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Rakhman Nabiyev

NEWS
October 1, 1991 | MARK FINEMAN, TIMES STAFF WRITER
The Communist regime that seized power in Tadzhikistan a week ago began to crumble Monday under the weight of a marathon street protest as the regime lifted a national state of emergency and agreed to consider suspending both the Communist Party and its hard-line leader. With tens of thousands of protesters shouting "Resign! Resign!" from their growing tent city just outside the Parliament building, President Rakhman Nabiyev, who led the coup, announced that he is ready to give up his post.
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NEWS
April 27, 1992 | From Times Staff and Wire Reports
Thousands of anti-government demonstrators pitched tents in front of the president's office, vowing to stay until he fires former Communists in the government. They want President Rakhman Nabiyev to remove ex-Communist senior officials. They also called for multi-party elections and more religious freedom.
NEWS
November 28, 1992 | Reuters
Tajikistan's Parliament voted Friday to abandon the presidency and declared the war-torn Central Asian state a parliamentary republic, Russia's Itar-Tass news agency reported. Former Tajik President Rakhman Nabiyev, a former Communist, was swept from power by a coalition of Muslim radical and democrat forces in September. Fighting then flared into a virtual civil war, killing hundreds of people and leaving more than 100,000 homeless in the impoverished republic bordering Afghanistan and China.
NEWS
September 5, 1992 | From Associated Press
Four former Soviet republics said Friday that they would send troops to police Tajikistan's border with Afghanistan to prevent the smuggling of arms and drugs into this politically troubled country. In a strongly worded statement, Russia, Kazakhstan, Uzbekistan and Kyrgyzstan warned that political instability in Tajikistan is threatening security throughout Central Asia.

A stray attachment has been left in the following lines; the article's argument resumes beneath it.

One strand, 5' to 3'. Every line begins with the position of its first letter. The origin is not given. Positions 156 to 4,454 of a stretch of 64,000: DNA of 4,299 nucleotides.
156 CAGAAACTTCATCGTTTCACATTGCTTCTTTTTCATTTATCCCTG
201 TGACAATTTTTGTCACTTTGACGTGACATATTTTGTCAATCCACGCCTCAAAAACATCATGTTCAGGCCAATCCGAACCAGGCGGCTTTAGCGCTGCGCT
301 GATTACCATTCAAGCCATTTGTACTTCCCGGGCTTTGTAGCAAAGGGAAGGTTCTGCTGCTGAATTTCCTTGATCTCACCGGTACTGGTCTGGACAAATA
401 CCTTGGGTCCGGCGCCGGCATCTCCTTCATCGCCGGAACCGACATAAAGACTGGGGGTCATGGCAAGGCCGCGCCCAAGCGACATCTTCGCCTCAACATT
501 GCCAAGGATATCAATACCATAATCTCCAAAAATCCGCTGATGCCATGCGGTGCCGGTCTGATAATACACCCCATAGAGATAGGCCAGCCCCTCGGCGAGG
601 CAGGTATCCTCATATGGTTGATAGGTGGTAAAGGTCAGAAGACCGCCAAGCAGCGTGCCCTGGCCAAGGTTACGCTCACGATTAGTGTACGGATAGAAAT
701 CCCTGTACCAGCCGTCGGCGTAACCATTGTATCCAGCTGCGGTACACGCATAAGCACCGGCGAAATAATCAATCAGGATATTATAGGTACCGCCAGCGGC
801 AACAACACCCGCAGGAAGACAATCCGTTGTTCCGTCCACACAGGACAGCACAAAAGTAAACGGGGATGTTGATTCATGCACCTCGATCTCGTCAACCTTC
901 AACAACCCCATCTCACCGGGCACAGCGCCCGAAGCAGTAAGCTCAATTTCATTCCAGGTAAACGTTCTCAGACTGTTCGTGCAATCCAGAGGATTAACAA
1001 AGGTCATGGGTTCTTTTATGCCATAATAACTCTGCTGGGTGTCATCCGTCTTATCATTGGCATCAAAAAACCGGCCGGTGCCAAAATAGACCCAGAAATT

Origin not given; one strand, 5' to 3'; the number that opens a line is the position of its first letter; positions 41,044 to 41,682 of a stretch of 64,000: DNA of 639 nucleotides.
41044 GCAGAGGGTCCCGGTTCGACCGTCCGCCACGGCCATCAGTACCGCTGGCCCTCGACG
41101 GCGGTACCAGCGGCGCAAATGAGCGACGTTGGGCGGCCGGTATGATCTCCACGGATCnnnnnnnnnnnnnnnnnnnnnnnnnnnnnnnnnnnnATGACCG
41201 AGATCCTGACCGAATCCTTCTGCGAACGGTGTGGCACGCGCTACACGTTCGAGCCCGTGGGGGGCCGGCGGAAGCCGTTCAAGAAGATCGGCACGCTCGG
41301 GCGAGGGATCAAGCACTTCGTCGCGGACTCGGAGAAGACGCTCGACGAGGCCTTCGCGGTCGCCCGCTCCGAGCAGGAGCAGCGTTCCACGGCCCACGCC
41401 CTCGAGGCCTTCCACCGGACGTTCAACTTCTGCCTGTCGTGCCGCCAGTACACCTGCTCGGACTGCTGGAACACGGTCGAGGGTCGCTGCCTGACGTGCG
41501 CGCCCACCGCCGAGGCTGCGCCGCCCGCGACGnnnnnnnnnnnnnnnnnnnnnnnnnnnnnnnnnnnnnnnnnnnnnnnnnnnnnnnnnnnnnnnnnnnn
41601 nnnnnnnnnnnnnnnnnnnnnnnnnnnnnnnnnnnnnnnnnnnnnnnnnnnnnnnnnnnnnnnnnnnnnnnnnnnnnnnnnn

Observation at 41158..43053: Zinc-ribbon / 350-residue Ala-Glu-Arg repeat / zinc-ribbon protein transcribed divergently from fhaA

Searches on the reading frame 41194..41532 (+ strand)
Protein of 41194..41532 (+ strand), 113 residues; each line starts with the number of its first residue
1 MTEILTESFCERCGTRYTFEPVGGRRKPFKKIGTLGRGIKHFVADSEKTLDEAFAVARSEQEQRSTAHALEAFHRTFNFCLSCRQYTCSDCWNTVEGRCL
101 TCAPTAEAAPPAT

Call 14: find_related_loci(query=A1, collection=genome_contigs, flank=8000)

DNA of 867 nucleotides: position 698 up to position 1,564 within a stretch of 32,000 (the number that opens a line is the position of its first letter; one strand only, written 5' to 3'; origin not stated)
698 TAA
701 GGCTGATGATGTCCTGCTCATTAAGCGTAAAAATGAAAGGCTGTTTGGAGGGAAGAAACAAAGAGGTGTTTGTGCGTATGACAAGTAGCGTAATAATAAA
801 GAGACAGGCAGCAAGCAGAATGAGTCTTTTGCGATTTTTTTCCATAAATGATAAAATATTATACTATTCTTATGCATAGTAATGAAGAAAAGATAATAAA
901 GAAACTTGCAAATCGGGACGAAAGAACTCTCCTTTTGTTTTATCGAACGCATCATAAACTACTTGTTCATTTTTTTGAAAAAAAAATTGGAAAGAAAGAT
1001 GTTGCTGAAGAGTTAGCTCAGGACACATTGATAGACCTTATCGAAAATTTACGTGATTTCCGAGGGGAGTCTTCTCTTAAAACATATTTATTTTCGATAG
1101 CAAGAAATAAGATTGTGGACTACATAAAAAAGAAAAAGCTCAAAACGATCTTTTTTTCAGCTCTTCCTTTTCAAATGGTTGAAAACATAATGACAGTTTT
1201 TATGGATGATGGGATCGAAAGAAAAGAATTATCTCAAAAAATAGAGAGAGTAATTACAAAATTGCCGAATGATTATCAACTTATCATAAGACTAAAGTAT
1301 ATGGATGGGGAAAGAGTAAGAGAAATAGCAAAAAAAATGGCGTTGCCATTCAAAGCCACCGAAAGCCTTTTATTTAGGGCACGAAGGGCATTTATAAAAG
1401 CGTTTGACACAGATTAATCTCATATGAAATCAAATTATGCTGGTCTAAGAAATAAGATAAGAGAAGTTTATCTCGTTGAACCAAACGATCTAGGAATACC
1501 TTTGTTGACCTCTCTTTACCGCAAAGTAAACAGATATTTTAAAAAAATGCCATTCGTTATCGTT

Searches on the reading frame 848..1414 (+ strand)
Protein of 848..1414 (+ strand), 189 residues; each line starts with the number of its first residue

NEWS
November 25, 1991 | Reuters
Soviet Tadzhikistan voted Sunday in its first presidential elections, but most people in the hillside town of Kiblai seemed hungrier for bread than for democracy. Men grumbled about shortages as they lined up to receive their monthly ration of flour and carry it away on donkeys to feed their families. "We're hoping for something better," said a 37-year-old farm worker. "Under communism everything was fine.
NEWS
September 3, 1992 | Reuters
Tajikistan President Rakhman Nabiyev, facing a simmering civil war in the south of his country, has been removed from power, a statement read on Tajik Radio said Wednesday. The statement, monitored by the British Broadcasting Corp., said the parliamentary leadership and the Cabinet had no confidence in Nabiyev, who was elected in November. Nabiyev's whereabouts have been unknown since armed militants on Monday occupied his residence in the capital, Dushanbe, and took ministers hostage.
NEWS
May 11, 1992 | Associated Press
KGB troops loyal to the embattled president of this Central Asian republic fired on a crowd of unarmed protesters Sunday, killing at least four, witnesses said. The shooting took place in front of secret police headquarters, where President Rakhman Nabiyev was hiding in a bunker. Muslim opposition groups negotiating with the hard-line former Communist government immediately broke off talks on a transfer of power.
NEWS
November 20, 1992 | STEPHANIE SIMON, TIMES STAFF WRITER
Fresh fears of violence in Tajikistan arose Thursday, hours after a new parliamentary leader was elected and a deputy secret police chief was killed in an ambush on the streets of Dushanbe, the capital of the war-torn Central Asian state. The late-night assassination of Jurabek Aminov, a senior politician who had tried to broker a peace between Islamic fundamentalists and pro-Communist forces embroiled in a civil war, seemed certain to spark new bloodshed.
NEWS
September 4, 1992 | ELIZABETH SHOGREN, TIMES STAFF WRITER
To the casual observer, Thursday was a business-as-usual day in the capital of the former Soviet Central Asian republic of Tajikistan, but beneath the calm exterior, the newly independent country was in the midst of a political crisis. Armed rebels, who took over the president's headquarters Monday, are apparently on the verge of accomplishing what a six-week protest earlier this year was not able to achieve--the ouster of the hard-line president of that impoverished, mountainous republic.
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